I have had the pleasure of traveling to what are two very diverse venues. The first is Las Vegas, where the evenings and mornings have little distinction. The second is the greater Toronto area, where I traveled for business.
I had never been to Las Vegas before and it was enjoyable to bask in the warm weather and eat good food, ignoring the fact that my credit card bill would later taunt me. I was struck by the variety of personalities on the Strip. There were older couples in expensive suits and dresses, college kids stumbling in an inebriated state, rough-looking folks with torn and stained shirts. At times I felt out of place, being a tattoo-less, middle-class suburbanite. I didn’t come with money or flair.
My wife and I are not big gamblers, but we did manage to see a couple of shows — Criss Angel and Cirque du Soleil: Mystere. I am a sucker when it comes to magic shows (my favorite by far was at the Magic Castle in Los Angeles — you have to go!). What I saw from Criss Angel was a mixed bag. He did some amazing tricks, disappearing and reappearing at lightning speed. I was turned off by the Vegas-style raunchy humor, particularly when it was focused around a 14 or 15 year old. I mean, seriously — how long can you joke about the number 69 before it isn’t funny anymore (the answer is 0 seconds). But overall, I’d give it a B for cool props and stunning tricks.
There is not much to say about Cirque du Soleil other than it is Ah-May-Zing. The sheer strength and balance of the acrobats defies natural physics more than any magic show I’ve seen. I absolutely loved the show. Maybe the best show I’ve been to of any form. There are several Cirque du Soleil shows and I would definitely go back just to watch another one.
In both shows, the showmen and women were outfitted in various costumes. Some wore masks, others wore outfits that gave the audience a different perception of who they were. Outside of the show, I wondered if some of the vacationers were wearing figurative masks as well. Las Vegas. Sin City. Whatever happens in Vegas stays in Vegas. How many people go there with an adventurous personality that isn’t their own? Wearing sequined dresses and black jackets to live it up, secretly doing things that some of their friends or families wouldn’t approve of. Finally able to hide in unanimity among other sin-seekers. These are the masks I saw many people wearing (or perhaps masks unveiled for the first time).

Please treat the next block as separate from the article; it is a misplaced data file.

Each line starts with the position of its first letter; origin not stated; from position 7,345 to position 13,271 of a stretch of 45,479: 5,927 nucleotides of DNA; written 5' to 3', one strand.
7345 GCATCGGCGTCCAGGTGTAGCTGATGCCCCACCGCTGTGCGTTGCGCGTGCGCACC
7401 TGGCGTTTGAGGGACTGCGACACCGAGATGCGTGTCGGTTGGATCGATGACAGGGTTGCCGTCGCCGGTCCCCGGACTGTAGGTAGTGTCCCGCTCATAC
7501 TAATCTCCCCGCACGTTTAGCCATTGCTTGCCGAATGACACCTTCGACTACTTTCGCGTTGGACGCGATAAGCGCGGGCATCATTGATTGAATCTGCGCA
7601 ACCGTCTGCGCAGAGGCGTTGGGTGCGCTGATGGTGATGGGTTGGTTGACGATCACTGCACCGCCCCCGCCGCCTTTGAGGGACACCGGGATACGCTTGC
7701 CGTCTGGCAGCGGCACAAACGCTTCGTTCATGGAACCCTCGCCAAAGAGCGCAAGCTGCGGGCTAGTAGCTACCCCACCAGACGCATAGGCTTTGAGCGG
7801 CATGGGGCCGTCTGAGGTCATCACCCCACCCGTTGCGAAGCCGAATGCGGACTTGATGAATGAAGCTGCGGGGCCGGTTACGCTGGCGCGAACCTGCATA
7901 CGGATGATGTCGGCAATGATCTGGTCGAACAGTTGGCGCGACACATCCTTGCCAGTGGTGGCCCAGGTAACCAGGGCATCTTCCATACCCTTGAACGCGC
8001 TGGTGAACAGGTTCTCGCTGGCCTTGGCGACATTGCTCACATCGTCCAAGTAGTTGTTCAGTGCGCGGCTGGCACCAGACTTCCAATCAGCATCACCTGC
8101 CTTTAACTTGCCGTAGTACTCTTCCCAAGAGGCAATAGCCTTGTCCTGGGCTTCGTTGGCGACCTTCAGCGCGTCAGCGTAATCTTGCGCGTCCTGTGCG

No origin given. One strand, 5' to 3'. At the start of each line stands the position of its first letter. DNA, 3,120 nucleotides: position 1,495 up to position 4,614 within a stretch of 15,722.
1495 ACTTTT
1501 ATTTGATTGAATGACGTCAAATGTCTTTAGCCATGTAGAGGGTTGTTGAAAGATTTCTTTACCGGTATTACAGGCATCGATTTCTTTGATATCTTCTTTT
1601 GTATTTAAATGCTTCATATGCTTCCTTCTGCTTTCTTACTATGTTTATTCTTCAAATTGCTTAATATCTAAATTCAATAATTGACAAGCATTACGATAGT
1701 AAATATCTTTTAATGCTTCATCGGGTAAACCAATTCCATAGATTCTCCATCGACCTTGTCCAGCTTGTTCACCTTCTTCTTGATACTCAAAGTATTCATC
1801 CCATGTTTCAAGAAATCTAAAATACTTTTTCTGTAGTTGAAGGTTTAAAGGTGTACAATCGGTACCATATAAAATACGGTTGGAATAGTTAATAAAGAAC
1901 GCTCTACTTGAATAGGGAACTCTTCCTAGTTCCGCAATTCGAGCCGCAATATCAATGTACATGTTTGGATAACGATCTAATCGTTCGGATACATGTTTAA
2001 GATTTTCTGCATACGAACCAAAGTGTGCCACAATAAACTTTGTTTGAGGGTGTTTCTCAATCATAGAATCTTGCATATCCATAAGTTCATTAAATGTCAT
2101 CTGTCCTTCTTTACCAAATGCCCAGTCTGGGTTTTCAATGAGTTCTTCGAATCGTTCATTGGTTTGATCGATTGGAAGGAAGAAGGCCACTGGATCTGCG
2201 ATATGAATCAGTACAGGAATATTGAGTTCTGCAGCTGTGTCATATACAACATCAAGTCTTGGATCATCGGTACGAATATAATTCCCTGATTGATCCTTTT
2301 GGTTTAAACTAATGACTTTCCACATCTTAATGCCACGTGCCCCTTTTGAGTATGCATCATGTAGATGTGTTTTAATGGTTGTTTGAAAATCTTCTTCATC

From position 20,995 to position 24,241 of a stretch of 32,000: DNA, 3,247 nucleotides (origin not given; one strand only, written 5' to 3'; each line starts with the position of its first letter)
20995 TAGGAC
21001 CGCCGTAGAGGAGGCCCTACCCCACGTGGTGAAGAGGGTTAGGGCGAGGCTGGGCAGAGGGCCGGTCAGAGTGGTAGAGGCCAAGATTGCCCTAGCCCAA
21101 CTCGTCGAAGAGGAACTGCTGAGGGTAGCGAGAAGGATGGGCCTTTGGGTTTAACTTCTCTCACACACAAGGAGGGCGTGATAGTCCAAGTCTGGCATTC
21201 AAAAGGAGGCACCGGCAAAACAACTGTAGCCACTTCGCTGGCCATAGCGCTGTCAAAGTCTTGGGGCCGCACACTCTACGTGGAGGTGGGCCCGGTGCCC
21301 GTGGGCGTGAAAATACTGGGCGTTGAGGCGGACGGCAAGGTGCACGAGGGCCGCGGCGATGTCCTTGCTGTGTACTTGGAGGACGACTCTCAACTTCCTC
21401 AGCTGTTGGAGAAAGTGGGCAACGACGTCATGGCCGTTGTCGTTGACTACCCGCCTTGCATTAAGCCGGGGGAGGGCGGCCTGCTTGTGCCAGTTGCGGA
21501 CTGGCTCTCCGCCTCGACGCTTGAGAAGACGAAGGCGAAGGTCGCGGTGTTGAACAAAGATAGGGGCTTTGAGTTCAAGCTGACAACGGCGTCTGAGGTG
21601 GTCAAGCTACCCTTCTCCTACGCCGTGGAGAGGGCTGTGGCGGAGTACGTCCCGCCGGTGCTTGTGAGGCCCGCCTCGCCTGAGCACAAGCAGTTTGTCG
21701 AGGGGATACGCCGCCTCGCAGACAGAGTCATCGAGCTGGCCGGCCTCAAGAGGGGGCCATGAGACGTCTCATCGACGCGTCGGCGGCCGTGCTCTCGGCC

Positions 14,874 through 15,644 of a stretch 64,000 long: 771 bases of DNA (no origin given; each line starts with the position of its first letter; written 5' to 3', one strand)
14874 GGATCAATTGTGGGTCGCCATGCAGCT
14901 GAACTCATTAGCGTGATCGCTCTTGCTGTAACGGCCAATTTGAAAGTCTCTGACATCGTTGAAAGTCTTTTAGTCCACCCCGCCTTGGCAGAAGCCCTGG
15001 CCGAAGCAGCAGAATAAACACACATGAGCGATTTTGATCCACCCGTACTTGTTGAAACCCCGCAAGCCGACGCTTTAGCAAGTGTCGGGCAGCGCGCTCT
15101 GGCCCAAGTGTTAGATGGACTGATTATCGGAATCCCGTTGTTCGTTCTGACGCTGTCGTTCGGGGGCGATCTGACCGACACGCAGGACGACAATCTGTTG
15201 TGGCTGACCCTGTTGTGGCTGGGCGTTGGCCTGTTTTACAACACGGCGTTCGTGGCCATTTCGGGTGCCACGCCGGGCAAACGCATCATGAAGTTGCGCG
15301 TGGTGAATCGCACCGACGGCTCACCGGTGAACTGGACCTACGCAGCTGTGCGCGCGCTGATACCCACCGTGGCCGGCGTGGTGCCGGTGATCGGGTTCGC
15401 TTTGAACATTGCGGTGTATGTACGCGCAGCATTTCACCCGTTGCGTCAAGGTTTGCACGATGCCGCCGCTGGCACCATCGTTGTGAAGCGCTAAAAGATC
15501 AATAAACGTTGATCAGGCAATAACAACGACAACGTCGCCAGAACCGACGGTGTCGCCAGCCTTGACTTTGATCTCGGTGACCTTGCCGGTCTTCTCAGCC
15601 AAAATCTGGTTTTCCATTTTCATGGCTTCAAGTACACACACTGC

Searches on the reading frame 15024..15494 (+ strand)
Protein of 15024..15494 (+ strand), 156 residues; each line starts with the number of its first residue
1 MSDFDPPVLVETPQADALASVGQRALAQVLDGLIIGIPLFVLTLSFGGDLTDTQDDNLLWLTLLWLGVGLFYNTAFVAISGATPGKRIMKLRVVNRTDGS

I contrast this with my recent trip up to Toronto. Here, people showed genuine friendliness to me, the foreigner. A cleaning lady at work offered to wipe the table I was at and then wished me safe travels when I left. A stranger gave me advice at where to eat. A lady at the gas station helped me when I couldn’t get my credit card to work in the machine. People helping people. A sense of genuine compassion. There was no masquerade ball. Come as you are, outsider. You’re welcome here.
I came to realize that there are many places where we are more inclined to wear masks. Perhaps the most common place is the internet. My profile shows me atop a camel in the desert sands of Jordan, but don’t be fooled, fair readers — I am not the jet-setting vacationer that this post and my profile make me out to be. I am an ordinary guy who lives in midwestern suburbia. I have a wife and kids and a steady job and happen to love reading and writing.
Others use their children as masks or develop an online persona that is completely different from who they are in real life. It’s not that people are fake — I don’t think that is the case. In some instances it is the desire to have privacy. In others, it is a desire to grow to be someone better than who they see themselves.
I think my ideal state is one where I don’t need a mask. Where I can act the same way around my family as I do my work friends as I do around the people at my church. As I do with people online. This is not always an easy thing to do.